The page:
BACKGROUND AND OBJECTIVE: The clinical advantage of high-dose therapy (HDT) over standard treatment for multiple myeloma (MM) patients has been recently assessed. Which patient subgroups benefit most from this approach is unclear. DESIGN AND METHODS: To address this issue, the outcome of 54 patients under 55 years old treated with HDT was compared with that of 101 age-matched controls selected from 390 patients who received standard melphalan and prednisone (MP) chemotherapy in a national multi-center trial (M90 protocol). RESULTS: The complete response (CR) rate was 50% in the HDT group compared to 5% in the MP group. Event-free survival (EFS) was three times longer for the HDT patients (median 34.5 vs 12.2 months, p<0. 0001), though the controls enjoyed a prolonged survival after relapse, and hence there was no statistically significant difference in OS. Overall survival (OS) was analyzed in relation to to two major prognostic factors: b(2)-microglobulin (b(2)-M) and bone marrow plasma cell labeling index (LI). HDT significantly improved OS in poor prognosis patients with a high LI (>1.2%), (median 49.5 vs 32.5 months, p<0.03), whereas it did not prolong OS in poor prognosis patients with high b(2 )-M (> 3 mg/L). INTERPRETATION AND CONCLUSIONS: In conclusion, HDT has a major impact on CR and EFS, and is the treatment of choice for patients with a high LI. Alternative strategies should be adopted in poor prognosis patients with high b(2 )-M.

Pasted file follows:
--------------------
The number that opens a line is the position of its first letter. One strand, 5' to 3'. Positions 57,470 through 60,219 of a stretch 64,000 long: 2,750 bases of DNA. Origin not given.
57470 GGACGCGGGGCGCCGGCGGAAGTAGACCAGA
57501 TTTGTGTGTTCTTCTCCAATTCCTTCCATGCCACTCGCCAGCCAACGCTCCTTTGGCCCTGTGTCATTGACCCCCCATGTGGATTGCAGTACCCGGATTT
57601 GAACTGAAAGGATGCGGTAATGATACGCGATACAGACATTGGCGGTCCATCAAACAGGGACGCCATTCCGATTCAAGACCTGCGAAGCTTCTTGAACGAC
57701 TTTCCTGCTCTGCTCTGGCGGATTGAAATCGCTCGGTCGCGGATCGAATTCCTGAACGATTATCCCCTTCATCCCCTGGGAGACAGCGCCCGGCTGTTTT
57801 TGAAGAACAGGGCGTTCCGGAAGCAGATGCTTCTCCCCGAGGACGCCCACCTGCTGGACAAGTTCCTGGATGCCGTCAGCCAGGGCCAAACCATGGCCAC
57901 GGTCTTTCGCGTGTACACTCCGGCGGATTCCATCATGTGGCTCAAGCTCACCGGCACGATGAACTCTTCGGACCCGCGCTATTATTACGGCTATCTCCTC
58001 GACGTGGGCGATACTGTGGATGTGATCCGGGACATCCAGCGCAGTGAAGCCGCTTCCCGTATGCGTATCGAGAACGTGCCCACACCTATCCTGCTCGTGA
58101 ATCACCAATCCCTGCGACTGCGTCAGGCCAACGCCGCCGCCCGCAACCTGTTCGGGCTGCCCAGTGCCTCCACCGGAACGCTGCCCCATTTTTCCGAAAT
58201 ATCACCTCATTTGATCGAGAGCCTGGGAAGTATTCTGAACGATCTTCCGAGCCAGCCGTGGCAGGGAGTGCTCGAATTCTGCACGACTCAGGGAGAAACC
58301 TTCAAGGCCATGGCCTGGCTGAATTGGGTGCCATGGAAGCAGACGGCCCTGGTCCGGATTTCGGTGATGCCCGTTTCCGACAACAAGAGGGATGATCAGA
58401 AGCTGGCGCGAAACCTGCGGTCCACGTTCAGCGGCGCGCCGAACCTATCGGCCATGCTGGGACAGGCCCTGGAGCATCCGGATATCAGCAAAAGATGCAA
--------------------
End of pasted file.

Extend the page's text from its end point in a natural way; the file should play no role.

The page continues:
M Boccadoro, C Tarella, A Palumbo, C Argentino, S Triolo, A Dominietto, V Callea, VM Lauta, S Molica, P Musto, F Marmont, AM Gianni, A Pileri. An analysis of which subgroups of multiple myeloma patients, divided according to b(2)-microglobulin and plasma cell labeling index, benefit from high dose vs conventional chemotherapy. Haematologica 1999;84(10):905-910; https://doi.org/10.3324/%x.